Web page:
cross-examination may also be used for purposes other than truth seeking. "The
nature and purpose of witness examination, however, are to elicit honest testimony,
not fearful responses, and to procure the truth, not cause intimidation." State v.
Foster, 135 Wn.2d 441,465, 957 P.2d 712 (1998) (plurality opinion). Here,
evidence before the trial court demonstrated that R.A. was too afraid of her father
to be honest about her feelings. In fact, she would try to act or say things '~ust
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Aiken v. Aiken, No. 92631-0
right" to "avoid his wrath." SCP at 446. R.A. told her counselor that her group
therapy sessions with her father were "unhelpful" because she was "afraid to talk
in front of' David. SCP at 263. All the Aiken children were "extreme[ly]
cautio[us] around [their] father," they did not "express [their] opinions," they did
not "disagree," and they were even "cautious with their facial expressions to
avoid" making him angry. SCP at 370. It is reasonable to conclude that R.A.
would have provided fearful responses under cross-examination and that she would
not have revealed any additional information than that already in evidence.
As with Gourley, we conclude that it was not an abuse of discretion for the
commissioner to deny David's request to cross-examine R.A. Under Mathews,
David's due process rights were not violated. As part of the Mathews balancing
test, trial court judges and commissioners should specifically weigh the likely
value of cross-examination against the potential damage that testifying may have
on the specific child. A bright line rule prohibiting cross-examination or live
testimony in protective order hearings is inappropriate, as it is the province of the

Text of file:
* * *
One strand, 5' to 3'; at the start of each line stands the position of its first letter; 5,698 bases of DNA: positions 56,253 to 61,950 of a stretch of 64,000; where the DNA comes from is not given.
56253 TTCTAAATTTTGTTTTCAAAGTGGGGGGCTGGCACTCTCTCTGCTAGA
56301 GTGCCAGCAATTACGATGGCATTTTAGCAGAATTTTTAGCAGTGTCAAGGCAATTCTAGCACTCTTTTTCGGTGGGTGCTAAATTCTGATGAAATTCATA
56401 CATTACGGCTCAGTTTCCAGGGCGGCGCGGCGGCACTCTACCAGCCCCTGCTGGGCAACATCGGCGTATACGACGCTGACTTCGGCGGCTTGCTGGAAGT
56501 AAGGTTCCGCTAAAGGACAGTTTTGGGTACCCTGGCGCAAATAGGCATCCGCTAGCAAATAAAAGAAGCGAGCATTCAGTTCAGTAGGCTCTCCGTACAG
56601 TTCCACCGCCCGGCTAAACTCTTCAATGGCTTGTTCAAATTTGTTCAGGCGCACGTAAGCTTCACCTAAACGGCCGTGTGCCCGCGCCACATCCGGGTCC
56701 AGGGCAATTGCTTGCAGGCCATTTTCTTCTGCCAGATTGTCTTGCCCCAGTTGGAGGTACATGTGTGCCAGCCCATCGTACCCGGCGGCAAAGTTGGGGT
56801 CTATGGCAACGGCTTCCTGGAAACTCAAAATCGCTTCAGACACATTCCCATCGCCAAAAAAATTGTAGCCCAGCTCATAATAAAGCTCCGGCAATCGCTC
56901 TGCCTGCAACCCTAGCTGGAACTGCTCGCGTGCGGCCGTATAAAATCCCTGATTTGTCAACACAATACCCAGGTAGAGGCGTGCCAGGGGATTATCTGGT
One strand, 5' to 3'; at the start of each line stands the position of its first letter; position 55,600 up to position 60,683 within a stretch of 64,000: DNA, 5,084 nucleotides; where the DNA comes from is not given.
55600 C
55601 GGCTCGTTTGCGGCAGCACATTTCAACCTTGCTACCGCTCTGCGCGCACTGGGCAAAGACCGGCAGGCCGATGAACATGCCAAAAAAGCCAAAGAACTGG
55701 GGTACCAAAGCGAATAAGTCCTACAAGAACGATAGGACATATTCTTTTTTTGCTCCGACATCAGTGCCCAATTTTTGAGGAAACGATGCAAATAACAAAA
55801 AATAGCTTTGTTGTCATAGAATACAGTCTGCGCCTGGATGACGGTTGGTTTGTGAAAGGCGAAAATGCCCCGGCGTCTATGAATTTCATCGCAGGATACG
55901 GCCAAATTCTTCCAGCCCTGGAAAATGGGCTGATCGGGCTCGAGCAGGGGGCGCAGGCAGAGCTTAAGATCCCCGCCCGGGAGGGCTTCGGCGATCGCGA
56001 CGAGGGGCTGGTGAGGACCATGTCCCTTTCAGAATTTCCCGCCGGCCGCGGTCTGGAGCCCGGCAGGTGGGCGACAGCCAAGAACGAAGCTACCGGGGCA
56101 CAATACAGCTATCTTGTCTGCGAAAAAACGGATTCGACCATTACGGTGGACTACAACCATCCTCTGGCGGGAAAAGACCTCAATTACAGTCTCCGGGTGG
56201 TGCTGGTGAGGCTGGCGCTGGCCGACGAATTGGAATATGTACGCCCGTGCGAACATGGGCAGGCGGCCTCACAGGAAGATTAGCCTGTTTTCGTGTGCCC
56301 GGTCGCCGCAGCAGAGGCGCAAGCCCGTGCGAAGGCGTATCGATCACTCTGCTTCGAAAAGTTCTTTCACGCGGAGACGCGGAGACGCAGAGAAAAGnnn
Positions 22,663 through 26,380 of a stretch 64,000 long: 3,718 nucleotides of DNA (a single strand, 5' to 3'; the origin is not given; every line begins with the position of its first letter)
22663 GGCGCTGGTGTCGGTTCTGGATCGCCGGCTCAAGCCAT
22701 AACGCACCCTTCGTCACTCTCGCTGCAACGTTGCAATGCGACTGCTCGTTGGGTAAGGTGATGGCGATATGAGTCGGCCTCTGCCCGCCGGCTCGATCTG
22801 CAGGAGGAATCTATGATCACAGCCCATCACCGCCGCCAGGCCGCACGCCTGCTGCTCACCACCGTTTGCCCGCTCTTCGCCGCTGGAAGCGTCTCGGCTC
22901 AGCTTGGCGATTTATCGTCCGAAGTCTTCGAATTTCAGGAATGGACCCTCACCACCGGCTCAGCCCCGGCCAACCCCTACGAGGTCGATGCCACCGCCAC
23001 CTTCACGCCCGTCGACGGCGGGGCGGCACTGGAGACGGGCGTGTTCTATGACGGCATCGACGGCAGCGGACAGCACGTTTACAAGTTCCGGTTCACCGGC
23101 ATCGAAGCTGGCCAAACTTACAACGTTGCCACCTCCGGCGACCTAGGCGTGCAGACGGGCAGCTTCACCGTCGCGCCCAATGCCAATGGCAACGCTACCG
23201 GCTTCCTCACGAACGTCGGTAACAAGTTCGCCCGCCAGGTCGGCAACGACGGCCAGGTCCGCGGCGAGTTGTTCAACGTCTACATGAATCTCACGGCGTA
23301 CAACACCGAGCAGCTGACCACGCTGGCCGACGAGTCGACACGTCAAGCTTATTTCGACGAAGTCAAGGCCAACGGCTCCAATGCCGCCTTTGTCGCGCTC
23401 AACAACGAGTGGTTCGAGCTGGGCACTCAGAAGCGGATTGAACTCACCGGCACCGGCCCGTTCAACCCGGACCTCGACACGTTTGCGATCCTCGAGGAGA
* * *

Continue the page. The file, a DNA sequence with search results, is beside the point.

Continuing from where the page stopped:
trial judge or commissioner to grant or deny cross-examination based on
individualized inquiries into the facts ofthe instant case.
IV. ATTORNEY FEES
Finally, David contends that the Court of Appeals erred in awarding Cynthia
attorney fees under RCW 26.50.060(1 )(g) because her underlying petition failed to
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Aiken v. Aiken, No. 92631-0
request them. He cites RCW 26.09.140, the divorce proceedings statute, in
support. David makes no argument why the Court of Appeals' award of attorney
fees was improper, stating only that RCW 26.09.140 and RCW 26.50.060(l)(g)
contain different language. While Cynthia did not originally seek fees in the
underlying action, she was awarded costs and attorney fees pursuant to RCW
26.50.060(1)(g) and appellate fees and costs pursuant to RAP 14.1 through 14.6
and RAP 18 .1. An appellate court may award attorney fees where allowed by
statute, rule, or contract. Malted Mousse, Inc. v. Steinmetz, 150 Wn.2d 518, 535,
79 P.3d 1154 (2003). If attorney fees are allowable at trial, the prevailing party
may recover fees on appeal. RAP 18.1. Additionally, this court upheld attorney
fees awarded on appeal in Gourley. 158 Wn.2d at 470.
Because David's due process rights were not violated in this case, Cynthia is
the prevailing party and attorney fees were properly rewarded at the Court of
Appeals. Furthermore, we grant her request for fees here.
CONCLUSION

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Aiken v. Aiken, No. 92631-0
WE CONCUR:
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Aiken v. Aiken
No. 92631-0
MADSEN, J. (concurring in result)-I adhere to the view expressed in my
concurrence in Gourley v. Gourley, 158 Wn.2d 460, 471, 145 P.3d 1185 (2006),
concurred in by Justice Fairhurst, and by Justice Chambers in a separate concurrence, that
a '"full hearing"' under chapter 26.50 RCW includes the right to cross-examine witnesses
and that "due process requires the opportunity to cross-examine in a full hearing for a
one-year order of protection within the limitations of the applicable evidence rules." See
also id. at 477 (Sanders, J., dissenting).
As the dissent in Gourley pointed out, "Courts have long recognized crossexamination